John and Gerry's    Orchids of Britain and Europe
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Gymnadenia odoratissima

This species was first described by Richard from Haut-Rhin, France in 1759 and its name refers to the particularly strong and characteristic vanilla scented flowers. It is a member of the G. conopsea group within the genus Gymnadenia.

G. odoratissima is far less frequent and widespread than its close relative G. conopsea but is nonetheless tolerant of a range of calcareous habitats where it can be found individually or in low densities but over a wide area. It can occur uncommonly in low lying damp meadows and on hillsides as far north as Belgium and the Baltic states but is most frequently encountered at higher altitudes from France as far east as Russia. In the European mountains it is a true Alpine, capable of enduring altitudes up to 2700 metres, keeping company with the hardiest of Vanilla Orchids.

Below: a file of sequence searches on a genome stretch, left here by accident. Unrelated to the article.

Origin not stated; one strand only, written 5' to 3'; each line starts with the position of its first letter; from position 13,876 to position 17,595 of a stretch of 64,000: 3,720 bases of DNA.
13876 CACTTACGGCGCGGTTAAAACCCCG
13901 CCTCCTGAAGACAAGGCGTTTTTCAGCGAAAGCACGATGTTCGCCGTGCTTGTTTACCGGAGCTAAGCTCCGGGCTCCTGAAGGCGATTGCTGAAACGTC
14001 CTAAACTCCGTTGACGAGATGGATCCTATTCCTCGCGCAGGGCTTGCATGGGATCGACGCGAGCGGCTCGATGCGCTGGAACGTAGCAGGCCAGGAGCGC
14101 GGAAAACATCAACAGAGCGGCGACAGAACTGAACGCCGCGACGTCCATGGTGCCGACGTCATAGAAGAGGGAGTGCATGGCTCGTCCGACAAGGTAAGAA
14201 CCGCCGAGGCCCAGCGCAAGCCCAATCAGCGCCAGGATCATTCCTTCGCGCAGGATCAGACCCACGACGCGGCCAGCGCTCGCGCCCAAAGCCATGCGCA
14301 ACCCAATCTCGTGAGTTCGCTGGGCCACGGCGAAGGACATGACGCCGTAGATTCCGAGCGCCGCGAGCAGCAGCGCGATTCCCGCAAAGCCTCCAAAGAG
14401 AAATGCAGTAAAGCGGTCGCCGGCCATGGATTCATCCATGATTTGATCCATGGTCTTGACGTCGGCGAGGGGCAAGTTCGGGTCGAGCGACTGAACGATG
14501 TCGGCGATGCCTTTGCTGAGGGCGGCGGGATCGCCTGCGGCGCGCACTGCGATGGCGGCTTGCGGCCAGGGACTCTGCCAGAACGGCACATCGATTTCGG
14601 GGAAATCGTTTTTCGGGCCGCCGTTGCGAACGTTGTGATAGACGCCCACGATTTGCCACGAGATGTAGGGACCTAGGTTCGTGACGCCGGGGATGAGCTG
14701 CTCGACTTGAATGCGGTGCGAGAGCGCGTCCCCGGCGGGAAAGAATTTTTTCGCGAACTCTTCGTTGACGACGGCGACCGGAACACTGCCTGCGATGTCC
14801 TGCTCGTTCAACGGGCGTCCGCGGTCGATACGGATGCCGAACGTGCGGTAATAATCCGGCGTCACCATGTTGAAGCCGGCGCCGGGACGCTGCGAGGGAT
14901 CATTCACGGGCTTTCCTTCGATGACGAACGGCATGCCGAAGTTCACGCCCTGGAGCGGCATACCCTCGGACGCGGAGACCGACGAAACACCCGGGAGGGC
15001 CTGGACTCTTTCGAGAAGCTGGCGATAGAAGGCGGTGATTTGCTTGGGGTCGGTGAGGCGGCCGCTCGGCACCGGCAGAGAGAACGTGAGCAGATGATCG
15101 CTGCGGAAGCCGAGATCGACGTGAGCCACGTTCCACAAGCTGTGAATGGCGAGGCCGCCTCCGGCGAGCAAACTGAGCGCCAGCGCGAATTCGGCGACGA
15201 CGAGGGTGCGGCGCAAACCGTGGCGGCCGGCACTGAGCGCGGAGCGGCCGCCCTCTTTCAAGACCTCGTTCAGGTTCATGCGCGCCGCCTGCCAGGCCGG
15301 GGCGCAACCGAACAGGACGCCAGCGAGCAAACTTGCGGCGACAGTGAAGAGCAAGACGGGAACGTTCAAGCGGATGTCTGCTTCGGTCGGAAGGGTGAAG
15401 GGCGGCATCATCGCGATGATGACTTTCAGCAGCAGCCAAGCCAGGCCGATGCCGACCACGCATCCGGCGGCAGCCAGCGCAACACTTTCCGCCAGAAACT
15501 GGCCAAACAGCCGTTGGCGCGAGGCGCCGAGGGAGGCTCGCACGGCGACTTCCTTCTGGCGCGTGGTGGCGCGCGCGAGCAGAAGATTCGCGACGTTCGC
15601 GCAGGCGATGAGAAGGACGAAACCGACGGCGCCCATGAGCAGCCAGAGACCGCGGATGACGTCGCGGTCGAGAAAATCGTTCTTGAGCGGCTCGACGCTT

It can often be found growing alongside the Fragrant Orchid, G. conopsea and hybridisation is frequent, sometimes forming populations with intermediate characteristics. Distinguishing the two species is reasonably straightforward but requires close inspection of the spur which in G. odoratissima is approximately the length of the ovary, a feature which can be seen clearly in photographs 10 and 12. In G. conopsea the spur is often in excess of twice this length and consequently more clearly visible. Typically G. odoratissima is a less sturdy plant with a shorter, laxer inflorescence of small flowers that are rarely as strongly coloured as those of its cousin. Colouration is however highly variable, ranging from white to yellow, pink and even mauve but invariably in subtle, pastel shades.

The pictures come from France, Italy and Austria, dating from the first weeks of July.